Interpreting Behavior

Behavior is communication, but it’s incomplete communication.

Last last couple of years, when Ryan was regularly throwing fits almost every morning as I wrestled him to the school bus, I knew he was trying to communicate his dissatisfaction with something, but I didn’t know what. Was he telling me he didn’t like school? That he didn’t want to interrupt whatever game he was playing? That he would miss me? That someone was hurting him?

Crying and going boneless express unhappiness, but not reasons. 

I would twist my brain in knots trying to ask the Right Question that would prompt Ryan to reveal the Right Answer. But when a kid lacks the language to reliably answer yes/no questions, it’s all but impossible to tease out the information you need to ease his misery.

This year, Ryan gets on the bus happily, without resistance and without looking back. I can even announce “Ryan, the bus is here” when he’s not ready, and he’ll come running to get his shoes and get out the door.

Of course I’m thrilled that he clearly likes his new school more than his old school – that whatever had been making him so miserable has been resolved.

But all I can think about now is how upset he was about school the last two years, and how totally useless I was to him. He tried to tell me…something…in the only way he knew how, and I didn’t understand the message. I failed him. I tried my best to understand, and I failed. And I kept putting him on that bus, sending him to that school, not knowing if there was some monster he saw every day, not knowing what form that monster might take.

I don’t blame myself for lack of trying: I tried as hard as I could to decipher Ryan’s coded pleas for help. But I didn’t understand what Ryan was trying to tell me, so I didn’t know what to do for him.

And I fear that the next time Ryan hands me an indecipherable message, I’ll be just as useless to him.

All I can do is try to interpret the behavior. As some wise, faceless person on the internet said, “empathy is understanding; getting there is love.”

 
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Meredith Zolty
My kid is great! And he has PDD-NOS and ADHD (e-i-e-i-o). The apple doesn't fall far from the tree. Watch us navigate the world of neurodiversity at http://notanaffliction.blogspot.com/
Meredith Zolty

TheRyanFiles

My kid is great! And he has PDD-NOS and ADHD (e-i-e-i-o). The apple doesn't fall far from the tree. Watch us navigate the world of neurodiversity at http://notanaffliction.blogspot.com/

0 thoughts on “Interpreting Behavior

  • September 23, 2012 at 12:07 pm
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    I’m glad your son is enjoying school now. it’s a rare thing to find a place for your children to be very enthusiastic to be– and be glad that that place is school for your son. ha ha.

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  • September 22, 2012 at 8:09 pm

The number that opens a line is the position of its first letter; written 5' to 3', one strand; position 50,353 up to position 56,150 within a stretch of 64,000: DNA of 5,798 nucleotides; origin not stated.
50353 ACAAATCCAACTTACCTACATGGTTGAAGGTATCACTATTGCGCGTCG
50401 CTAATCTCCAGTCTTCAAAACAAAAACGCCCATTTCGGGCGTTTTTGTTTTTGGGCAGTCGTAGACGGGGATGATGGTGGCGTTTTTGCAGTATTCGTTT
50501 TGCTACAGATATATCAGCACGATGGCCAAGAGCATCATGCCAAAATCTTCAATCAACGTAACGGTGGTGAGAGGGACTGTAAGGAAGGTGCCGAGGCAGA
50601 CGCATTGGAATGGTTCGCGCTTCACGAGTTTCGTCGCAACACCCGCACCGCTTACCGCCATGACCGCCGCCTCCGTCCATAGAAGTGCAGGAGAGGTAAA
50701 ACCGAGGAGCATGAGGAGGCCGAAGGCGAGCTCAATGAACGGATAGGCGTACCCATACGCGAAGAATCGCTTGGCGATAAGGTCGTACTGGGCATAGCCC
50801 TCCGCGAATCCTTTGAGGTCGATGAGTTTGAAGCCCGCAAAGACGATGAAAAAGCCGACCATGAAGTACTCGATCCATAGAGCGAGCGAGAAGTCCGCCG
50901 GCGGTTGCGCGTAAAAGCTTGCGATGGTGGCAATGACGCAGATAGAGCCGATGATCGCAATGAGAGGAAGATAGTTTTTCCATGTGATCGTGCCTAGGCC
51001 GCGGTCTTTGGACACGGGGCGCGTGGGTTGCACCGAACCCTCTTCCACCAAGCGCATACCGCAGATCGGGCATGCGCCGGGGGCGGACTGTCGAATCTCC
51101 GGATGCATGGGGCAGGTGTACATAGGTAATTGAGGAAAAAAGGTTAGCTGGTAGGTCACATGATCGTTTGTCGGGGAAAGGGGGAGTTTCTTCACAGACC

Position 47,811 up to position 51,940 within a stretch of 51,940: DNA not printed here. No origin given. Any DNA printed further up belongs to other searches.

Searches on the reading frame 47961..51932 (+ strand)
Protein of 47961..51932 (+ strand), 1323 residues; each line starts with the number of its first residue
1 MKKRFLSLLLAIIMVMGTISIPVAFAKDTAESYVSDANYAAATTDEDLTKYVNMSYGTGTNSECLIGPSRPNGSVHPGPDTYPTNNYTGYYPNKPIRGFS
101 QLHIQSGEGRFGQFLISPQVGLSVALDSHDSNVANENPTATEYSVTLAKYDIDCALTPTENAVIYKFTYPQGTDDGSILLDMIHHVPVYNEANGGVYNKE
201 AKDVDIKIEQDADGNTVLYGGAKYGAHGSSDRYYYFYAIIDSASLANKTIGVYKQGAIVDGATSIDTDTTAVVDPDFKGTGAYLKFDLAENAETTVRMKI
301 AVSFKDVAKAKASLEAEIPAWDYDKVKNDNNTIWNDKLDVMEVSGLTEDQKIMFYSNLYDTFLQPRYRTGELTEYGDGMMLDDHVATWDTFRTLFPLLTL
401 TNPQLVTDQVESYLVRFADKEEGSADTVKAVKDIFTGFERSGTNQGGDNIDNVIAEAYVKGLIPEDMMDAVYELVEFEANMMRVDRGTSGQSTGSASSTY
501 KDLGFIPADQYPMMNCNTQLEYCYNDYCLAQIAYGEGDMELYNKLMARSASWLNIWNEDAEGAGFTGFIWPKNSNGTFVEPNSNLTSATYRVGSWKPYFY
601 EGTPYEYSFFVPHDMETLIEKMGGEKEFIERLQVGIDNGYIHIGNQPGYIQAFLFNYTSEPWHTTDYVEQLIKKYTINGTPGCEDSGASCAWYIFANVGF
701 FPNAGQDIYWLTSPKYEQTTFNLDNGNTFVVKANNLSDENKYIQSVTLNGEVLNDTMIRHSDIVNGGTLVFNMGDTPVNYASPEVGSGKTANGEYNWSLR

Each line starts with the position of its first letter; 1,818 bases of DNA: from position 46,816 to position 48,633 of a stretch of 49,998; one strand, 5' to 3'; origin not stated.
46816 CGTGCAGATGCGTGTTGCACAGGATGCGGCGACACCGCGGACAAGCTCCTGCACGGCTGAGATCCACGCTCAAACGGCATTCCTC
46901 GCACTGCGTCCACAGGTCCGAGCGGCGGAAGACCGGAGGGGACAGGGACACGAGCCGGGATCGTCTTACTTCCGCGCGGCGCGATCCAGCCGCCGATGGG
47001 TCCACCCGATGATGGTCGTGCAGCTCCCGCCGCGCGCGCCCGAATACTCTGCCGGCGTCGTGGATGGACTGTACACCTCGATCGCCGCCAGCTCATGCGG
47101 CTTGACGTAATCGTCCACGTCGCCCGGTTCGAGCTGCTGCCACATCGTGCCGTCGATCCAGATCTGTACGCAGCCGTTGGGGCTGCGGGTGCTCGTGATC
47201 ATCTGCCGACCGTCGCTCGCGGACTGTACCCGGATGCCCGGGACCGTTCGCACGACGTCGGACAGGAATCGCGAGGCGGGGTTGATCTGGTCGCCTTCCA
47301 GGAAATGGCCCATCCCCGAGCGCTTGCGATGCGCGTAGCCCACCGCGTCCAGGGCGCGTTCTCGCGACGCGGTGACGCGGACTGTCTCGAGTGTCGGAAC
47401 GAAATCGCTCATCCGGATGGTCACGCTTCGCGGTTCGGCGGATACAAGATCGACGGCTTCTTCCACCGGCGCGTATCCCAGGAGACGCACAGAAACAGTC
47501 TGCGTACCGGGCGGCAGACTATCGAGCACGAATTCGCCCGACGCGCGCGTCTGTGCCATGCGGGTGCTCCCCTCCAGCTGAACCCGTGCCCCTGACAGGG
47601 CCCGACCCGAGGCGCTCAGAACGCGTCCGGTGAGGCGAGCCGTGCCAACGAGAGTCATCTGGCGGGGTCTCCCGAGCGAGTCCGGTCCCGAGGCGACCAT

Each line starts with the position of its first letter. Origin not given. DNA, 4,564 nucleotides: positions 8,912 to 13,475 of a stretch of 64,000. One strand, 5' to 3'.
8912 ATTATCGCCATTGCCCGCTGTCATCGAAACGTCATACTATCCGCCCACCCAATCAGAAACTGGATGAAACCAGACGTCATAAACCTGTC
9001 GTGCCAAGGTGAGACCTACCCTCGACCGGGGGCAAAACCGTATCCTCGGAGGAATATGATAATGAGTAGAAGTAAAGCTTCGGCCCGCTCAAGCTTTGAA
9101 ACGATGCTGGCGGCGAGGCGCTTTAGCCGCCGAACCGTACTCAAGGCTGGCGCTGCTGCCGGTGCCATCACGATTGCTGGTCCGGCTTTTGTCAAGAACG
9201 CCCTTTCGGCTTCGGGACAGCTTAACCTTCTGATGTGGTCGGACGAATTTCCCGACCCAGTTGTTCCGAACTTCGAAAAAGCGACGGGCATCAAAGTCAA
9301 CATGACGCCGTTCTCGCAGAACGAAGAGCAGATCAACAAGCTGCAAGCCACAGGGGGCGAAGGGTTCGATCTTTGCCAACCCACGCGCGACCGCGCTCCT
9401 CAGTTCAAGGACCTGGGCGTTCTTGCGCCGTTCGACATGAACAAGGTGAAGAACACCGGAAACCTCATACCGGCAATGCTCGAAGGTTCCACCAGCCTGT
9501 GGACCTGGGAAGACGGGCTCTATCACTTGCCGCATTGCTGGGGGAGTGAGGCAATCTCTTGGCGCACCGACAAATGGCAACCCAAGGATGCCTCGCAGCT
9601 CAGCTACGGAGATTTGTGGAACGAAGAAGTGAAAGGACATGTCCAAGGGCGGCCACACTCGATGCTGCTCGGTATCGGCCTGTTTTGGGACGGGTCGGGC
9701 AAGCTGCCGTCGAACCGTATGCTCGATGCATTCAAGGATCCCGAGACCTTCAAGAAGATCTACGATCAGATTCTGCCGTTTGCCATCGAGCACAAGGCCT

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    How frustrating for both of you! 🙁 Have you tried sign language or any other form of communication? I watched a documentary on a woman whose son absolutely did not respond to anything, until she started using pictures. He would point at them and finally they were able to communicate. 

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  • September 22, 2012 at 1:32 pm
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    School is a difficult thing. If it’s not his first day to go then it’s likely the other classmates saw him as different, saw him as someone to pick on, and registered this to him in no uncertain terms so he would remember.

    If he knows he’s going to get hurt and psychologically abused by his classmates going to school, he might act like this for that very reason.

    And yes, empathy in any situation is always paramount.

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  • September 22, 2012 at 8:00 am
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    I totally understand where you are, my son is nonverbal and communicates primarily through sign language. I am guessing that you are pretty good and deciphering his messages for things he likes or doesn’t like at home.  I have had to get good at asking questions of the school staff and at IEP meetings. I maybe preaching to choir here, you are probably already doing these things and I don’t know where you are from – if you are in the USA?  If so, IDEA and IEP meetings are there to help you.  I know that school districts can put up walls when things are not going well but very politely and calmly ask the questions that will help you understand what is happening with your child.  IDEA specifically states that parents have the right to “meaningfully participate” in the education of their child.  That includes every aspect of his education, including behavior problems.  For our kids, who can not tell us anything, that includes from the moment they leave our sight to the moment they get back home to us. The next time he seems to be telling you something is wrong about school, start by calmly asking questions of the staff.  If you get no where, then immediately ask for an IEP meeting. Try to have someone go with you that is more experienced in behavior and the IEP process.  Try to be educated on how the system is suppose to work and what your rights are, be ready to fully explain what you are seeing at home and why you think it is related to what is happening at school.  Give as many facts as you can and make requests for data, observation of your child, an autism specialist to observe at school/bus, what ever you think, based on the facts, would give you info that would allow you to “meaningfully participate” and allow your child to have a Fair and Appropriate Public Education guarenteed by law. Goodluck!

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